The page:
How Does the Court Impute Income?

A judge will impute or assign additional income to a parent when it’s clear that the parent can and should be earning more. When a judge imputes income, the judge will calculate child support based on a higher income than the parent is earning.

The courts recognize that child support may be a heavy burden for some parents trying to maintain and manage two households. But parents still cannot avoid their financial obligation to pay child support just because of financial difficulties. There must be a showing for the case that any reduction in their income was utterly involuntary.

When Is Income Not Imputed?

Sometimes, courts do not impute income even when the other parent is unemployed. If the parent is making a good faith effort to find a job or enroll in higher education classes, judges may not impute income. In some states, judges won’t impute income if that parent has always been the “stay-at-home” parent, meaning judges won’t expect the parent to suddenly become employed because of the divorce.

Imputed income can be a complicated and lucrative topic in any divorce proceeding. If you are contemplating divorce, and are concerned about child support, speaking with a child support attorney about imputed income, among other topics, can prove to be a great investment in your new future.

If the parent is hiding their earnings, this will make it challenging for the court to locate any hidden assets to assess the imputed income. You may want to reach out to a lawyer and consider any legal options for subpoenaing the spouse’s bank records, paystubs, or business records to uncover potential hidden assets. Child support can be based on these hidden assets and their earnings.

What If the Other Parent Is Intentionally Not Making Efforts to Find Employment?

The issue here is whether unemployment or underemployment is voluntary or involuntary. If it is voluntary, the court will impute income to that parent up to the amount they believe is in line with their true earning capacity. To determine if the unemployment status is voluntary or involuntary, the court will look at the ability, opportunity, and willingness to work.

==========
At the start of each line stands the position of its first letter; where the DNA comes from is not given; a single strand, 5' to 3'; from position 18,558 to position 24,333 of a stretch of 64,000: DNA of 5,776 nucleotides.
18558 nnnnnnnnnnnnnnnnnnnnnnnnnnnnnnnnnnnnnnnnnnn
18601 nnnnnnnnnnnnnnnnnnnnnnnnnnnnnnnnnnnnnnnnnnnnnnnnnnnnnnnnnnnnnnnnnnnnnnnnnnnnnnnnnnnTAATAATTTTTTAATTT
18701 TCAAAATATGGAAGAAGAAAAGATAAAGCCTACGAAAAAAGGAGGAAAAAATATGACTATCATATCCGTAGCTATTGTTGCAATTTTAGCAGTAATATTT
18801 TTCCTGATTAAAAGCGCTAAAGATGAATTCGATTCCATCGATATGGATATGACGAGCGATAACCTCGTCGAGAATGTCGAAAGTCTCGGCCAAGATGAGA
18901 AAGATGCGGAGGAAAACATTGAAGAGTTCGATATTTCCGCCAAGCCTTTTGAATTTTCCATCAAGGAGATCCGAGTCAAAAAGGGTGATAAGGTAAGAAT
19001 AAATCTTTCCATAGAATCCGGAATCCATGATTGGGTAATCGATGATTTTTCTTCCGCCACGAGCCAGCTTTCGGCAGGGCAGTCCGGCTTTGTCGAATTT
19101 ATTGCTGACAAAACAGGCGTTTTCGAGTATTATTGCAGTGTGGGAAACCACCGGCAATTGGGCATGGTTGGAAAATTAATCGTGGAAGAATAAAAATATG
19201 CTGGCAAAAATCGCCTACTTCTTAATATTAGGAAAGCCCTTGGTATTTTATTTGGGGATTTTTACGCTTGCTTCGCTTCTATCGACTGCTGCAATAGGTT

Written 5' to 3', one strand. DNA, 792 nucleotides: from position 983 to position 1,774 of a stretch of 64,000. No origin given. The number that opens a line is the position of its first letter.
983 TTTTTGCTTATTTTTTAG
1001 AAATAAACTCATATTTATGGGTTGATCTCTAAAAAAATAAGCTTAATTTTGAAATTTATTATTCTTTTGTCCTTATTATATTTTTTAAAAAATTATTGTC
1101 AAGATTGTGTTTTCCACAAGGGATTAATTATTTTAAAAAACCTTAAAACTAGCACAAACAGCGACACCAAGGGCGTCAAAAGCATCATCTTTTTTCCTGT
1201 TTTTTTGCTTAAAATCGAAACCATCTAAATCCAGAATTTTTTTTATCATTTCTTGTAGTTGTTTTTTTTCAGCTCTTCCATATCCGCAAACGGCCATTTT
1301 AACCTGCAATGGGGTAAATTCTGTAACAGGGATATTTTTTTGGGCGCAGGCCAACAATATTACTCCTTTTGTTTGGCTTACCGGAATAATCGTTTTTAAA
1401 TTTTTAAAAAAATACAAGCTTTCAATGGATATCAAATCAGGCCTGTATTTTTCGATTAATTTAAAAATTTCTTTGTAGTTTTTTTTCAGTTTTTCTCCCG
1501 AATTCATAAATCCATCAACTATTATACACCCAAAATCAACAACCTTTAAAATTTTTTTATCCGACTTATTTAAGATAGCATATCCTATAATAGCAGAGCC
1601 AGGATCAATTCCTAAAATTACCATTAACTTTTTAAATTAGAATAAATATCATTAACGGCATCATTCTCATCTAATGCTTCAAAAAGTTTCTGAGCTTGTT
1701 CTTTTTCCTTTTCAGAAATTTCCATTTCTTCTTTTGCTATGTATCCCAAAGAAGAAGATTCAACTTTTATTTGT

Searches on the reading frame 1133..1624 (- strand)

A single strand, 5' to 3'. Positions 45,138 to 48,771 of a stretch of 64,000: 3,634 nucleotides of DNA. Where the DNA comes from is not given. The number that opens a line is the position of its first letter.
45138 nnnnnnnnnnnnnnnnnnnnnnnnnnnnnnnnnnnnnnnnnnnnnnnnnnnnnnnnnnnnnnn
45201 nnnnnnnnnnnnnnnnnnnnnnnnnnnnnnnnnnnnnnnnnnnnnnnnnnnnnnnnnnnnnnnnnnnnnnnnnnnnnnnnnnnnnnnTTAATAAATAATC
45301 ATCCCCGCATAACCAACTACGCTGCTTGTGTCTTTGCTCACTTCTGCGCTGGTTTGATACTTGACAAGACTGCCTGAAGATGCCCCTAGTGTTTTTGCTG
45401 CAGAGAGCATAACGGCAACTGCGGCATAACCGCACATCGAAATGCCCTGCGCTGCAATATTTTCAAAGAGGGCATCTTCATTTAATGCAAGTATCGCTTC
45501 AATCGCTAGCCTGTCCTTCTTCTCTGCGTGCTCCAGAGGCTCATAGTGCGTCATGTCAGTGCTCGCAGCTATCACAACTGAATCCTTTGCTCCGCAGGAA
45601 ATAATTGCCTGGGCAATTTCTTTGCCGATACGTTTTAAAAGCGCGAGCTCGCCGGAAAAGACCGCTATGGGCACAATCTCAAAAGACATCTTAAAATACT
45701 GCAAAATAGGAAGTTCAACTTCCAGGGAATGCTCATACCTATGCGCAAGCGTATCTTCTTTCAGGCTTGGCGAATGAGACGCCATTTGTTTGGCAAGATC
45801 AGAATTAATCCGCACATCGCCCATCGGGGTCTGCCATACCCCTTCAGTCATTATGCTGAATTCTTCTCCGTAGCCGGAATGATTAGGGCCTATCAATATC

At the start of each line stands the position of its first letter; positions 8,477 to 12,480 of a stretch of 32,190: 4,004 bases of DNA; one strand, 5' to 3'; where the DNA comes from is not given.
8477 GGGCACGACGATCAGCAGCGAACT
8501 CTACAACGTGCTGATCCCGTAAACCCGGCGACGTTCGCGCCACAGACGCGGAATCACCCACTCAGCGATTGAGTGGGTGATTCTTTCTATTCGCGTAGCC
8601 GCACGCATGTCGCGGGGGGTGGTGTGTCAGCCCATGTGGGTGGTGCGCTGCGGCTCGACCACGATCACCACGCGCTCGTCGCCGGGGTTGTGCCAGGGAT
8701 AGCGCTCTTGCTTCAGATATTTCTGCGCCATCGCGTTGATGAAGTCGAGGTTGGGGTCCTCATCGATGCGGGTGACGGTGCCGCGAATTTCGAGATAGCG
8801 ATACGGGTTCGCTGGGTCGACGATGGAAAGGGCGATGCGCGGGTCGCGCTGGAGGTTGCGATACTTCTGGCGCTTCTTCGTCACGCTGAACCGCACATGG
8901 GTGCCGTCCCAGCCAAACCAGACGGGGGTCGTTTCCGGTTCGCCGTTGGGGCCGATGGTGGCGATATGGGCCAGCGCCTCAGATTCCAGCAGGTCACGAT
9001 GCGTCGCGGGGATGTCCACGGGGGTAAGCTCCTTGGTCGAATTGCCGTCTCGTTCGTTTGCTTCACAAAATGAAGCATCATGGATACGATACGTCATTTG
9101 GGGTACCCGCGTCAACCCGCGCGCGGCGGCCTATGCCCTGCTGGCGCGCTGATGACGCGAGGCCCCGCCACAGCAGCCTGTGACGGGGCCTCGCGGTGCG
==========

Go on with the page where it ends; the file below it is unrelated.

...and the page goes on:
Ability is determined by education level, work skills, and employment history. Opportunity is determined by available local job opportunities in their field. Willingness is determined by examining the parent’s history of searching and applying for jobs and attending interviews.

Often, expert witnesses are brought in to determine ability, opportunity, and willingness. Imputed income is always decided on a case-by-case basis, and when earning capacity seems ambiguous, the minimum wage is used.

Do I Need a Lawyer for Advice on Imputed Income in a Child Support Order?

Child support is a legal obligation of the parents. Therefore, if the parents fail to complete this legal duty for some reason, the courts will step in by imputing income to ensure the child is met with the essential needs.

If you are struggling to make payments or if you think your child needs a modification in the child support order, you may reach out to a local child support lawyer to discuss your legal options in this situation. Depending on which state you reside in, the guidelines will vary case by case.